As with every nation known for making cars, the UK has quite a few small makers that are worth taking note of. Unlike most nations most of the smaller auto manufacturers seem to start their name with an “A.” Just kidding, although you’ll see it’s sort of true. We hope you enjoy this brief list of them. If you know of some we missed please comment. (PS yes, I know the picture says part 3a. Again I recycle the graphics for the rare makers.)
AC Cars Ltd was one of the first car makers of Great Britain. It makes sports cars set apart by excellent dynamics and racing qualities. AC stood for Auto Carriers Ltd. in the beginning. Around 1901 the Weller brothers began tinkering with a making a car, a 20 HP touring car which they presented at the Crystal Palace motor show in 1903.
Their business manager and financial backer, John Portwine, was a butcher by trade. He didn’t want to take that full car into production. It was too big and only useful as a passenger vehicle. So they decided to crate a 3 wheeled delivery vehicle first.
In 1904 the company, now names Autocars and Accessories, debuted a very popular single seater with a cargo box behind it. Three years later they made a version available with a bench seat in place of the cargo box, called the sociable.
The company became Auto Carriers Ltd. in 1911, adopted their round logo, and produced their first four-wheeled car in 1913. WWI put the company on hold for a bit. In 1921, Selwyn Edge (previously of Napier), pushed the John’s Weller & Portwine out of the company, renaming it to AC Cars Ltd. and began promoting the car through racing.
Sales declined and the company was bought out by the Hurlock family who had not interest in making cars. Hurlocks ran a successful haulage business and wanted the factory on High Street as a warehouse. They continued to service cars until they agreed in 1930 to start producing cars again. In 1932 they contracted with Standard to supply new chassis. The 2nd world war shut them down again, but after the war AC got a government contract to produce the odd-looking Thundersley Invacar Type 57. This crazy thing had a fibreglass-body, one seat, and a Villiers 2-stroke engines. This odd car was designed for wounded veterans, distributed for free to the disabled, and kept AC solvent for decades.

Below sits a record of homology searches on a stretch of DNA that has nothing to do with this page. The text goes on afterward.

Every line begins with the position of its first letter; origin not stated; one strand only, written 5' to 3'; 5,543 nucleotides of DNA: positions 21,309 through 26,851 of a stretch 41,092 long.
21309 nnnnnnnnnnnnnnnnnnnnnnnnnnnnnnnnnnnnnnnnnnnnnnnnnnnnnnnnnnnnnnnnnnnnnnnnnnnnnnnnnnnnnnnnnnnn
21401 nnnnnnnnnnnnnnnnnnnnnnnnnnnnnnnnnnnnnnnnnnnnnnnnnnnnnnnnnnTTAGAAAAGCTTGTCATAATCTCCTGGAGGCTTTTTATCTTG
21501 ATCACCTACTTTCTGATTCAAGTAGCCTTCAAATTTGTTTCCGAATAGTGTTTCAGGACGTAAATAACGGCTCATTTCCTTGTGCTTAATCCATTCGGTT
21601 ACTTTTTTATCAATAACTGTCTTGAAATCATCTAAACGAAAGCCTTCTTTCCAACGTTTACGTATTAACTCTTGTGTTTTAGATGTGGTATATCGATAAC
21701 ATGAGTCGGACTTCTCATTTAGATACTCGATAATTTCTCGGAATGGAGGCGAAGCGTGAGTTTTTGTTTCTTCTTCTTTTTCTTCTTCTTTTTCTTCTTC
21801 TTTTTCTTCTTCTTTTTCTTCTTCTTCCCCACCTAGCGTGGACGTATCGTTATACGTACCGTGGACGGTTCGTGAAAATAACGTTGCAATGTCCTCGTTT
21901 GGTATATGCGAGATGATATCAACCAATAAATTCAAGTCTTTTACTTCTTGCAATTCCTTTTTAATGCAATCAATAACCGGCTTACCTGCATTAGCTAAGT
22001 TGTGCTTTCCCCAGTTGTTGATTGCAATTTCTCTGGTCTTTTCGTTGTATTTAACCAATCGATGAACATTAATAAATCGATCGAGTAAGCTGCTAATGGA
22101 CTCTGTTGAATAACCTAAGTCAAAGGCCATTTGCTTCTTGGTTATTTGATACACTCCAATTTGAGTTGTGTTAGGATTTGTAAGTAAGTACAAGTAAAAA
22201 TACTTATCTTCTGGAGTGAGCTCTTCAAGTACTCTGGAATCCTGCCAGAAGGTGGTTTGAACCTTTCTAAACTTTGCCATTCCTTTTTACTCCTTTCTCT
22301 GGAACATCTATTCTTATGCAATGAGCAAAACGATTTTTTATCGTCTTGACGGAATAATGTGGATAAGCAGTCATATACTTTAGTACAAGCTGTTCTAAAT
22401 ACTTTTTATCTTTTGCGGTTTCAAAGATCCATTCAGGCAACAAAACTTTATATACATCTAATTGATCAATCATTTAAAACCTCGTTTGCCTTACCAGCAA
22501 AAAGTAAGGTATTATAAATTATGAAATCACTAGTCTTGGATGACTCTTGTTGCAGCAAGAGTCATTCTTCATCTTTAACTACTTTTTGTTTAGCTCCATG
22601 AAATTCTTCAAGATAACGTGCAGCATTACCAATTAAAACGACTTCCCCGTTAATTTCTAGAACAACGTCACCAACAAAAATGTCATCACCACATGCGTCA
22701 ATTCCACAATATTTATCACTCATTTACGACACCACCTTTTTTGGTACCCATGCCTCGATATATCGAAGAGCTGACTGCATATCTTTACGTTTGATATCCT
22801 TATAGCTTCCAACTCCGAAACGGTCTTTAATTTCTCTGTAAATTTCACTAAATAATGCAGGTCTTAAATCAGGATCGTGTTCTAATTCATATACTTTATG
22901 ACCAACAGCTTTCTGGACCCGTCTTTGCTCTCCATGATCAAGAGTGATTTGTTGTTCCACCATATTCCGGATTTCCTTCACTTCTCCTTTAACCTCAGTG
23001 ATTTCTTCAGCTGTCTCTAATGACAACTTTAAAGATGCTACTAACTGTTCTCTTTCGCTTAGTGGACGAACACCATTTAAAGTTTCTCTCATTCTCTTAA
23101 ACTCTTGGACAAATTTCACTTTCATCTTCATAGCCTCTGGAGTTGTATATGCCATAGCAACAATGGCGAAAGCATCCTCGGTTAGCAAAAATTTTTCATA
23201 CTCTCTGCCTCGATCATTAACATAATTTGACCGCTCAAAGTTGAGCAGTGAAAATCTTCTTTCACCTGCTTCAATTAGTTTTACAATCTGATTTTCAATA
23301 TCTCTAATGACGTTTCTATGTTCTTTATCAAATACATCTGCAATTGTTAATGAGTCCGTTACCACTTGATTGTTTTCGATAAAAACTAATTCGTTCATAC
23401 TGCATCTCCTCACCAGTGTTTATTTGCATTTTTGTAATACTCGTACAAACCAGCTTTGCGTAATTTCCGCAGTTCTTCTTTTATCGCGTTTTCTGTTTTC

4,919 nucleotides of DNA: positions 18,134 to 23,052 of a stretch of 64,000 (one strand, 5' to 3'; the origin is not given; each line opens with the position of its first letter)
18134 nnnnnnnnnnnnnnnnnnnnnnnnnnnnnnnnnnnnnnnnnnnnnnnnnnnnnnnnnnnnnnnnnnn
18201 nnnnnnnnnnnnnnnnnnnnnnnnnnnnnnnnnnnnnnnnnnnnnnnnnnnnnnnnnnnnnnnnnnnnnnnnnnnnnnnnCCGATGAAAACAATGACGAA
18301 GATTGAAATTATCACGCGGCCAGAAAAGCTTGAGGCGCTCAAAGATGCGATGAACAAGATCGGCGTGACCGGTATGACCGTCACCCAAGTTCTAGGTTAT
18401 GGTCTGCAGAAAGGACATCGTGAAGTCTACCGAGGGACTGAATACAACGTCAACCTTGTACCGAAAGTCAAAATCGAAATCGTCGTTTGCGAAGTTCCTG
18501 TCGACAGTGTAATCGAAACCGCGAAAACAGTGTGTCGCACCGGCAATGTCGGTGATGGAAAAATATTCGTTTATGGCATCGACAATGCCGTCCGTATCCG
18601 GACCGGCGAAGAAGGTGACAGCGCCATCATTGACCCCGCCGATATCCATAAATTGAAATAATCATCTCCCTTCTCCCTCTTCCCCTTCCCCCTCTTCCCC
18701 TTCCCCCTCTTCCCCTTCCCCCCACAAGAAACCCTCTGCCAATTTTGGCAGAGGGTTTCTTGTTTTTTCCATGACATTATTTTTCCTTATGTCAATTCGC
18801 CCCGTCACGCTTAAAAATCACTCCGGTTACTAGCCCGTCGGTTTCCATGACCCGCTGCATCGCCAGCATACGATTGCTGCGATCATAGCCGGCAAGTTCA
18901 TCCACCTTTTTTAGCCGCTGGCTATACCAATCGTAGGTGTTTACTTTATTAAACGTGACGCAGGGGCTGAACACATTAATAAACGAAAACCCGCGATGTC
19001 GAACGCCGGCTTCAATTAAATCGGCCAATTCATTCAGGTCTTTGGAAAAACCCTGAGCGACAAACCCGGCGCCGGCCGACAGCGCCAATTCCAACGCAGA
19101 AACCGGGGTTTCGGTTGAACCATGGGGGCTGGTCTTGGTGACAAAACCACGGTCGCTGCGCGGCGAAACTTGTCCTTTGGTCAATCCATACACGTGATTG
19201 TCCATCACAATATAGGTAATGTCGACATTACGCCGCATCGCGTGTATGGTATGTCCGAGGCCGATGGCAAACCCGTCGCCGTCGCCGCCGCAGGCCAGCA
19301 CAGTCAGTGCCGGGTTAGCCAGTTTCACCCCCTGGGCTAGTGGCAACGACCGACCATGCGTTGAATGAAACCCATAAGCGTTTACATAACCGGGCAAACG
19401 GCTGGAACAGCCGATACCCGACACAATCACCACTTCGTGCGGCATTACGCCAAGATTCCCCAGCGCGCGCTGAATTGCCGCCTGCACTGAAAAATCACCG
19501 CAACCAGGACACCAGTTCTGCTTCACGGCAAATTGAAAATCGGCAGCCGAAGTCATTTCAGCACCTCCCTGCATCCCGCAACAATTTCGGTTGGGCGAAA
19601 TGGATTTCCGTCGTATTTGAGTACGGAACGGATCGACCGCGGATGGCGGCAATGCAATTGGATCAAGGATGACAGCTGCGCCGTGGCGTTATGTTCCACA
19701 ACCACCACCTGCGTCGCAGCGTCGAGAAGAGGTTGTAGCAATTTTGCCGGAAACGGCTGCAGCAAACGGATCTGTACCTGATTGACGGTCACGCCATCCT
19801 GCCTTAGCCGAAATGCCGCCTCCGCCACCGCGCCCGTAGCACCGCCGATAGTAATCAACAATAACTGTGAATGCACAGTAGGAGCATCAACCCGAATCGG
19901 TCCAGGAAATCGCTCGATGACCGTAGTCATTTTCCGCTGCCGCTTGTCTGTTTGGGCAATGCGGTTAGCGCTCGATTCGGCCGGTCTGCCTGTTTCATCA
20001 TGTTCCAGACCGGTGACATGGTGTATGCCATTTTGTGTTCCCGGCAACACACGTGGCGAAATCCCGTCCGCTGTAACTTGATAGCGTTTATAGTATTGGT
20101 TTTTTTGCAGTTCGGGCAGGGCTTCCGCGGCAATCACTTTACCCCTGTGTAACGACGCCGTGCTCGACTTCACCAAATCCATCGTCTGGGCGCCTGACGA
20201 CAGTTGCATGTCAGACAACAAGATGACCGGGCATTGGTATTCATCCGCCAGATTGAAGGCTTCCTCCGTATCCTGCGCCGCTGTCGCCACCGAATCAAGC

Thus the company embarked on their continued journey as both an industrial/business car maker as well as a race/sports car maker.
As a race car maker they have a storied history including an early La Mans success but things really kicked into high gear when AC was approached by none other than Carol Shelby in 1961. He wanted to put a small block Ford Windsor V8 engine into an Ace chassis. The AC Ace could be a post unto itself having developed through a pattern of race team experimentation across Europe, which spawned production cars from AC based on the battlefield (racetrack) success of these modifications. (We say modification but don’t think they added a spoiler or something, we’re talking about rebuilds with new engines on an AC Chassis in some cases.)
The result of the Shelby collaboration also produced a set of cars (31 of them) that were ultimately sold to the public as Cobra 427 S/C. These cars sell for around $1.5 million if you can get your hands on one.
The Peregrine Falcon is the fastest creature on Earth and putting it’s image on the Arash emblem was a bold statement about the type of car Arash Farboud was going to make. Starting in 1999 Farbound committed to a new era of power and convenience in sports cars. Originally Farboud Limited, (name changed in ’06) Arash Motor Company makes Supercars and Hypercars based in Newmarket, Suffolk, England.